Yesterday, Mayor Francis Slay endorsed the Distressed Areas Land Assemblage Tax Credit Act in the State of the City address. What do we do today?
First introduced in February, the legislative proposal is just over two months old. In two months, a lot can be done. People can identify problematic legislation, lobby for amendments and work to secure major changes -- or defeat. Obviously, though, people working alone or in small groups do not effect such changes. People need lobbies or organizations to catch the attention of elected officials.
With the Distressed Areas tax credit, a whole host of issues was raised. Land use, displacement of low-income owners and renters, historic preservation and the use of government to benefit single developers all came up. There are numerous advocacy groups doing work in these areas, but none took the tax credit proposal or Paul McKee's north side project seriously enough to invest in a formal position.
Here we see the inherent inaction in the local political culture. Rather than risk losing a political fight, the guardians of the establishment would rather resign themselves to fatalism than make a decent effort to invest in an issue. Fatalism, after all, is intellectually respectful (and profoundly lazy). No one ever lost a bet by promising to do nothing.
Clearly, the location of McKee's project enables the culture of complacency. The middle and upper classes of the region have long forsaken north St. Louis, or outright supported its annihilation. This attitude has enabled decades of decline then blamed upon stereotypical poor and African-American people willing to hold neglected areas together. These same classes control the organizations that could have provided a voice on the tax credit issue. The apathy is thus not surprising.
Those who have participated in organizations before who might recognize the urgency of the tax credit issue are elsewhere. Leadership in St. Louis is unsustainable, and new voices are quickly recuperated into the morass of complacent inaction or rejected outright. Those who are new to the game find little guidance and support and much cynicism here.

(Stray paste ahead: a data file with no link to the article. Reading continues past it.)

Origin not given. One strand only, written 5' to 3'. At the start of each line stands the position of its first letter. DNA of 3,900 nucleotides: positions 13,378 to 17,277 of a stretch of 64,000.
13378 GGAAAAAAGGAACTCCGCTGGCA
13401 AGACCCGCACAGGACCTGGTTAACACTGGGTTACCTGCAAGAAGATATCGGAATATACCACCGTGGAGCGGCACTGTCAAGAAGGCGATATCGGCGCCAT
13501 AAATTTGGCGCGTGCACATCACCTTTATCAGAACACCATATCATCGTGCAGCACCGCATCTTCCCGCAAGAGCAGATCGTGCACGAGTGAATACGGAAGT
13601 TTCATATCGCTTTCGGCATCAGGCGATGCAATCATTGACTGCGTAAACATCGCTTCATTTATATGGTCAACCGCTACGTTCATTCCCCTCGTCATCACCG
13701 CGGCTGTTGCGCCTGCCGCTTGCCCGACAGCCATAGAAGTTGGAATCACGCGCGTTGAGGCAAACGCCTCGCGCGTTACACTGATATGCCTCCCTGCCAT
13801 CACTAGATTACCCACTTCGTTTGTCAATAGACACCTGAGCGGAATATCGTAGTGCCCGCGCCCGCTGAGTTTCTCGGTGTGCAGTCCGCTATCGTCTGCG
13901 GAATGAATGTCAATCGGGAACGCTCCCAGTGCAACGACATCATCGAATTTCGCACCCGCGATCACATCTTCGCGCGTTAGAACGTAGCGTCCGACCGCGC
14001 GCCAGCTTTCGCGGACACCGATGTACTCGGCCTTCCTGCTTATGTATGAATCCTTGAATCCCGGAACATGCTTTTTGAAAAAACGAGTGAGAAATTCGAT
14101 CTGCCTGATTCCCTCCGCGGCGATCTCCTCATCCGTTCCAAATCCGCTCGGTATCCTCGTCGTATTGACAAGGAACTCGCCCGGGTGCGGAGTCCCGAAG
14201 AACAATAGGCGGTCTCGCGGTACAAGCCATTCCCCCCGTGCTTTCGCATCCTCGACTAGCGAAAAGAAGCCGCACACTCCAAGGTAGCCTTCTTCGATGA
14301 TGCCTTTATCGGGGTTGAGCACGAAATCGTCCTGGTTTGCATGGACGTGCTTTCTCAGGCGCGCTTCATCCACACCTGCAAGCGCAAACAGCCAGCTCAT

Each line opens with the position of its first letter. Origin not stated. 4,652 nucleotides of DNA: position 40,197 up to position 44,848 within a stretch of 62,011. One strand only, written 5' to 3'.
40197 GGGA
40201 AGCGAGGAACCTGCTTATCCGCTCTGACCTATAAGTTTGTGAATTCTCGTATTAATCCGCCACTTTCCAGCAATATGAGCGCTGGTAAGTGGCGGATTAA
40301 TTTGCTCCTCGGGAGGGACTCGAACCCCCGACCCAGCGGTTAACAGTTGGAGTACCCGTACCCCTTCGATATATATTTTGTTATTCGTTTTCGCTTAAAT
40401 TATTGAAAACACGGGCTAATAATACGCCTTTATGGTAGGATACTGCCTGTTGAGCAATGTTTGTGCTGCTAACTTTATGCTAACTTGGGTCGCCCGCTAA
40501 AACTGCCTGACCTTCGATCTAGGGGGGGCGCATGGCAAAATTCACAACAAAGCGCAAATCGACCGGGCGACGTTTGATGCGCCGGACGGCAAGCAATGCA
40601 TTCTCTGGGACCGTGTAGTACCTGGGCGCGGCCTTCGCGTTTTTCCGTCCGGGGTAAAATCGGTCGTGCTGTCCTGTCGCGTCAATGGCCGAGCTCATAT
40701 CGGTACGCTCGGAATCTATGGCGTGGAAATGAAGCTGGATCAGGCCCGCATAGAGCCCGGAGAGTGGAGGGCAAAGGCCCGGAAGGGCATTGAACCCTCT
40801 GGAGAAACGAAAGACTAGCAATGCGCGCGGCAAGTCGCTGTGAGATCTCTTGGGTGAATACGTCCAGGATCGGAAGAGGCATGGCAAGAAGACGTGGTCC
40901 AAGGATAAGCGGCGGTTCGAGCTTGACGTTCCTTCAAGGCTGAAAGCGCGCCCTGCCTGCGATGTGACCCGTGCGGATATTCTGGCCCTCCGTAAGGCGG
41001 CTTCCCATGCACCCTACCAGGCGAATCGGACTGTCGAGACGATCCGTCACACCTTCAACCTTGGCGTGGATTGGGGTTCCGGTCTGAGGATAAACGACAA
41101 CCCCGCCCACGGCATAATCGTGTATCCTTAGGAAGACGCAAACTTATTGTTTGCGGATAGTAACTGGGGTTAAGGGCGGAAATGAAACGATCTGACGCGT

Meanwhile, the failure of political leadership leads to neighborhoods left undefended, people left without advocates, buildings left wrecked and a city ultimately cast into middling status by default. We can blame Mayor Slay or Lewis Reed for bringing us down all we want, but their victories are symptomatic of a culture of apathy everyone seems to cultivate. They are easy scapegoats for the self-righteous, and ascribing to them and their minions unlimited powers helps us feel better about not taking responsibility or aiding our friends who are trying desperately to create change.
If the Distressed Areas Land Assemblage Tax Credit Act is an inevitable legislative proposal, that means that we have taken the last two months and wasted opportunities to form a coalition to change the proposal into one more appropriate to St. Louis. Of course, accepting the inevitability of the proposal still does not excuse further inaction. However, from the Century Building battle on back to the Gateway Mall we see a string of isolated instances of activism where the leadership on the issues withered away and critical mass was fleeting. The irony is that these battles have reinforced the point that sustainable long-term vision and strong organization is needed to even get a seat at the decision-making table, let alone change the discourse of the establishment so our ideas are truly considered.
What do we do today? A better question may be what can we do? The need to create sustainable organizations related to urban development issues is crucial. The need to foster progressive political leadership is essential. Are these things within our grasp? Do we want them to be?